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A Valentine's Letter

Object 50: A History of Charterhouse in 100 Objects

Neil MacGregor’s History of the World in 100 Objects, based on artefacts in the British Museum and broadcast on BBC Radio 4 as a series of 15 minute talks, captured the imagination of many people. The History of Charterhouse in 100 Objects is based on a similar concept, exploring the artefacts remaining in our Museum store. Object 50 has now been added to the series.

This charming illustrated love letter from an amorous young pupil is in York Castle Museum’s collection of valentine cards. It has so much to tell us about school life at Charterhouse in London that we have included it in the ‘100 Objects’ series, even though the original item is not in the School’s possession; York Castle Museum have very kindly provided high-resolution copies so that you can enjoy it.


Sweet Polly-anthus

February 13th 1849

Most exquisite and
Adorable Miss Pollina (I wish I might call you dearest Polly)

I am shamming ill today, to escape School, & to find time to write a Valentine to the fair charmer of my soul. Your tender heart, I know, will feel for me when you hear of what I am suffering this morning for your sweet sake. I have been obliged to swallow an odious black Draught, and have had nothing but a large basin of Water Gruel for my breakfast – But I don’t care! My beloved Pollina Lewis makes up for all! It is a comfort to me here to have something in the shape of a woman to talk to of my love for you, though that woman is only Mother J.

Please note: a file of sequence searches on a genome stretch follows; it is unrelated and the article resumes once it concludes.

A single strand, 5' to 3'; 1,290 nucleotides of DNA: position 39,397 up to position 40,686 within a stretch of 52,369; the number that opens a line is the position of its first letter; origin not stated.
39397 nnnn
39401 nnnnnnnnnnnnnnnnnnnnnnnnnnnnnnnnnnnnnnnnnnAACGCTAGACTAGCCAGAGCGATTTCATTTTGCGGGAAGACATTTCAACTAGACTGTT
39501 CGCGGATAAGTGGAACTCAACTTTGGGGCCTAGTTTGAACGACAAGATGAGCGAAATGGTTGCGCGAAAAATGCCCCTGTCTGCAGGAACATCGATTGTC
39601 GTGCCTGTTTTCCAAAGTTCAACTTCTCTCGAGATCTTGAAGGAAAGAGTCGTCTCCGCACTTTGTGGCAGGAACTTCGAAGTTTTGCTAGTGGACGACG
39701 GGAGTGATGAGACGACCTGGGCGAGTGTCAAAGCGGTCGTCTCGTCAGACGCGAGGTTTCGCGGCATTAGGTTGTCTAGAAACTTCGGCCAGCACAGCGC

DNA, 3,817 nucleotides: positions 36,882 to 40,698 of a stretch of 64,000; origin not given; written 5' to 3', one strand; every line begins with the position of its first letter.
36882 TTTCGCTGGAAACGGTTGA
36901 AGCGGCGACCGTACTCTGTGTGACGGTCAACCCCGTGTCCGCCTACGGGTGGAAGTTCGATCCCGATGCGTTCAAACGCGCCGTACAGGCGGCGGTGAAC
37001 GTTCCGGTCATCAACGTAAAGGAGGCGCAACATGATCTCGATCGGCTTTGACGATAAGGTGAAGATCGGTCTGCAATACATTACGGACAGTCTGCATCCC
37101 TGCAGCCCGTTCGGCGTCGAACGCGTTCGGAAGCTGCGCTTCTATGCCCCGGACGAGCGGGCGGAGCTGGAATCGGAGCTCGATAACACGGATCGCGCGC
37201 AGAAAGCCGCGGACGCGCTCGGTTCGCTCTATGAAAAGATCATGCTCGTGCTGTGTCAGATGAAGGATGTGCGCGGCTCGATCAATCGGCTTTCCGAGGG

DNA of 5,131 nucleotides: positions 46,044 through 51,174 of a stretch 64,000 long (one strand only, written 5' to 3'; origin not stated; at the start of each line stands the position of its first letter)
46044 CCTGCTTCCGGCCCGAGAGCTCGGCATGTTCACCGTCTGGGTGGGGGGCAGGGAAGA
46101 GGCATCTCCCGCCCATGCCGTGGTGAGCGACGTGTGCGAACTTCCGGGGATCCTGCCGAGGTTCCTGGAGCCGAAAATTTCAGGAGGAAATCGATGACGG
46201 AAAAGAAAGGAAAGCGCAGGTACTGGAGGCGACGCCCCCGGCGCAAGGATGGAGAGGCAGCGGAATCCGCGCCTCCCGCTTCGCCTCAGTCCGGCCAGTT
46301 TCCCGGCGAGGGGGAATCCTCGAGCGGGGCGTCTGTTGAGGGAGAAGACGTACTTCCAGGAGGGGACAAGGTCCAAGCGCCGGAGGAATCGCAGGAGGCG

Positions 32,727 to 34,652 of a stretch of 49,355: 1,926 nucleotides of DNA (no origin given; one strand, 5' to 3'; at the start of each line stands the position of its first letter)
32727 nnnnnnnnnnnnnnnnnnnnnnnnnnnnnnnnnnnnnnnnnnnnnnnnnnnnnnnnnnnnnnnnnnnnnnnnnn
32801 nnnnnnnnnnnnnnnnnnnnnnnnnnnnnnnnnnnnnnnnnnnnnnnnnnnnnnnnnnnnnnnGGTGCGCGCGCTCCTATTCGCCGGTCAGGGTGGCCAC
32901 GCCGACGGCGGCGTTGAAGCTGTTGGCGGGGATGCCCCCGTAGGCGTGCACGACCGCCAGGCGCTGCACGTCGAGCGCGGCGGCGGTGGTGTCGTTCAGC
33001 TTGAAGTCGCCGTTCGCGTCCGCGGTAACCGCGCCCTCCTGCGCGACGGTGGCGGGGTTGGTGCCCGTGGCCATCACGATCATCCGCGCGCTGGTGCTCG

Since the last delightful evening I spent in your dear Drawing room I have lost not only my Heart, but 3 places a week in my class. For thinking of my sweetest Angel (yourself) makes me abhor Greek and detest Latin, all except one little word, which I am never tired of looking out in my Ainsworth’s Dictionary because it reminds me of your darling and never to be forgotten Name. That little word is “Plena”. It means “full” and it fully describes the state of my Heart, which is brim-full down to my very breeches pockets of love and admiration for my enchanting Miss P’lina.

Loveliest and most Abominable of your Sex!!! I declare to you I would gladly give Doctor Saunders leave to flog me till he could stand over me no longer, if he would only allow me to dance one Polka with you afterwards.

Can’t you, Bewitching Creature, persuade your handsome Mama to ask me out some Saturday Evening when your Brother goes home, and to give another little Evening Party, that I may once again enjoy the inexpressible Pleasure of pressing your fair Fingers in mine?

Say Dearest Girl, do we not love?
Are not our Passions equall?
Are not our Hearts like to 2 Doves,
Which do each other Beak well?

The overpowering nature of my affection and of that nasty Black Draught renders me unable to say any more at present than that

I am Ever
Your most Devoted
Admirer & Valentine

Bransby Sawbone Cooper